Here’s a pretty good interview with a Florida State nuclear physicist. They wrap up the program with a discussion–sans scientist–on Japan and some of its related effects. If you can’t see it below, you can jump to the WSJ website by clicking here.
Archive for March, 2011
. . . the Dow Jones Industrial Average (DJIA), that is. While it gets all the headlines, it’s a very flawed index of stocks, as it’s a price-weighted index. That means component companies have weights in the index proportional to their prices.
Here is a look at the current DJIA constituents, sorted by their weights as based on yesterday’s closing prices.
Naturally, what should jump out is the disparity that arises just because IBM chose to not split its stock, while Caterpillar had a two-for-one stock split in 2005. Had CAT chose to not split its stock, its weight in the index would be greater than IBM’s.
There is a very solid reason for why the index is constructed in this fashion, and that’s because in 1896, when it was created, it was a whole lot easier than any other scheme. Why it continues to this day must be just for the ease of comparison.
As I type this, my spreadsheet has the DJIA down by 1.38% based on this weighting scheme. The top six stocks in the list at left–why the top six? no good reason; just that the seventh one is positive–are responsible for 65% of that decline, or 0.90% of the 1.38%.
Expressed differently, the chart below shows the percentage of the total comprised by each price quintile of the constituents (e.g. Quintile 1 represents the six highest-priced stocks; Quintile 2, the next six; and so forth). By definition, each successive quintile represents less and less.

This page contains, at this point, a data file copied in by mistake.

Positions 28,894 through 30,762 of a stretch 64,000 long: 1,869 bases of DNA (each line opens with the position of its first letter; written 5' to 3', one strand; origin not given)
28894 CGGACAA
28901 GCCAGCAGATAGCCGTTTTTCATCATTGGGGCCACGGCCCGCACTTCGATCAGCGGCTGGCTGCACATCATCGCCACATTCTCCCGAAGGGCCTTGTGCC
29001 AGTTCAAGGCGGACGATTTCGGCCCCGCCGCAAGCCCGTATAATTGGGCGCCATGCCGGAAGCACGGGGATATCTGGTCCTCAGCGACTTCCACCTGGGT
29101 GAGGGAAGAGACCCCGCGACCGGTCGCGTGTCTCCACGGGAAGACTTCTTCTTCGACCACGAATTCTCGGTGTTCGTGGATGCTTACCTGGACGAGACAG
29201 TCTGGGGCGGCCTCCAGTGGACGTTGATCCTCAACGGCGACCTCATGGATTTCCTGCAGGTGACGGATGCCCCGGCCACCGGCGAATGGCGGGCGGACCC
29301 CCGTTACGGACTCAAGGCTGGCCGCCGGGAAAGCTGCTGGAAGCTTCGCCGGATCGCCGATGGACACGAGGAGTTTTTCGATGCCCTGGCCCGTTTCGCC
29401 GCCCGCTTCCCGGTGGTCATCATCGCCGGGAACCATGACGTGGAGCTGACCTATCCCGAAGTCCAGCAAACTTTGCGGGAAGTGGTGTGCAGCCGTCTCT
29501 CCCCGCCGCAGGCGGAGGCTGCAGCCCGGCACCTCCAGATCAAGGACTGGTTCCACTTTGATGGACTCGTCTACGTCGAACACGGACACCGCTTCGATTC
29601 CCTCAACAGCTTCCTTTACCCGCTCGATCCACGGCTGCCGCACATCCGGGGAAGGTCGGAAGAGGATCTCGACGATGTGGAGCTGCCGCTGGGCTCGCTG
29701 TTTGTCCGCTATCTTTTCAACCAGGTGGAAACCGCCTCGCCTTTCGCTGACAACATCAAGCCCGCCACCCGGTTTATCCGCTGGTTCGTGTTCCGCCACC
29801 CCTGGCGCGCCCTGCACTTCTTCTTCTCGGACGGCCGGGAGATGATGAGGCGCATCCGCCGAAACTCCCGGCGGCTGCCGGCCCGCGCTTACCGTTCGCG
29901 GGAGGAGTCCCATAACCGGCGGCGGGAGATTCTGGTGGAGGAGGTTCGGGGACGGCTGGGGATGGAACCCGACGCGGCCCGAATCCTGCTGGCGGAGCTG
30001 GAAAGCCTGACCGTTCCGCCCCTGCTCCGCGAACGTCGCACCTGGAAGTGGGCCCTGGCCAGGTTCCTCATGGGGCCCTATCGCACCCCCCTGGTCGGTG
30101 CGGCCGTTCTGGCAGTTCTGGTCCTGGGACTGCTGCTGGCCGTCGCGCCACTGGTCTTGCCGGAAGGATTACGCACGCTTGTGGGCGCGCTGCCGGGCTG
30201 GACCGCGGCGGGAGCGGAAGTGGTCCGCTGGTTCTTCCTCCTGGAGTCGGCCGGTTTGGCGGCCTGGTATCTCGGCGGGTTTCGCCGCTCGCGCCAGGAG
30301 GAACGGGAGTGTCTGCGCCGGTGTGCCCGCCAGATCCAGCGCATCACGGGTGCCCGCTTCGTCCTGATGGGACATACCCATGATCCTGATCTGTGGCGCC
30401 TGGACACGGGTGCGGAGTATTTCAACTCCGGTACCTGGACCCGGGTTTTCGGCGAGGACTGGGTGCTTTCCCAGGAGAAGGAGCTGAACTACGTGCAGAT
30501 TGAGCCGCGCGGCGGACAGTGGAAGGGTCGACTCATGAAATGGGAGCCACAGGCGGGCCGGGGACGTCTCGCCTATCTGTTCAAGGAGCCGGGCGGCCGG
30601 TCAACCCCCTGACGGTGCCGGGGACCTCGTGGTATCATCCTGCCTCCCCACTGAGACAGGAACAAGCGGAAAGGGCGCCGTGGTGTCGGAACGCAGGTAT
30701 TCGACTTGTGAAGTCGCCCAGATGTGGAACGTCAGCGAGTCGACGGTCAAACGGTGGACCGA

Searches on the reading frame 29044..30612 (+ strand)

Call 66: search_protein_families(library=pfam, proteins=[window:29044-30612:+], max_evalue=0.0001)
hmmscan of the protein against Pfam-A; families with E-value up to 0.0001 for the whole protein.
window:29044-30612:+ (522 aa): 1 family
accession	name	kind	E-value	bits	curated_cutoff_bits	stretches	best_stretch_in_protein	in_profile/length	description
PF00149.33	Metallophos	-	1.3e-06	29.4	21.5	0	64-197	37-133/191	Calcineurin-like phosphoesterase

This caused me to do some thinking–always a dangerous prospect, as there are a number of ways to construct an index. So, I built a spreadsheet that takes the 30 DJIA constituents and looks at them under three different regimes. The chart’s a bit messy but easy to explain.
- The current constituents are listed, in their current order, in the far left column. They’re ranked, from 1 – 30, in order of their prices; thus, IBM has the highest share price; Bank of America, the lowest. Utter nonsense, but understandable, and, now, quaint.
- Next, they are ranked according to market capitalization, in the common “cap weighting” methodology. This is a bad way to invest, as one ends up with most in the over-valued companies; least in the undervalued.
- Finally, the third column shows the rankings if they were ranked in order of net income. That’s hardly a perfect measure, given that some companies are cyclical.
For example, Caterpillar, which is highlighted, has the second-highest representation in the current Dow 30. It drops to 23rd when ranked by market capitalization; 26 when ranked by income.
There’s only about one observation to be made from the bird’s nest below, and that is that the Dow 30 is, at best, a very, very general indicator about the direction of stocks, and even at that, it’s movements are highly subject to the movements of a handful of the highest-priced companies in the index.
Just in case you thought that all the Federal Reserve did was to shuffle funds off to Trilateral Commission members and Goldman Sachs–wait, that might be redundant–relax, they’re hard at work producing scholarly research. Why, just today, I received the usual dispatch of timely research papers put out by the Fed.
Here’s one of the latest. You can just click the image and the 37-page PDF will pop up in all its glory.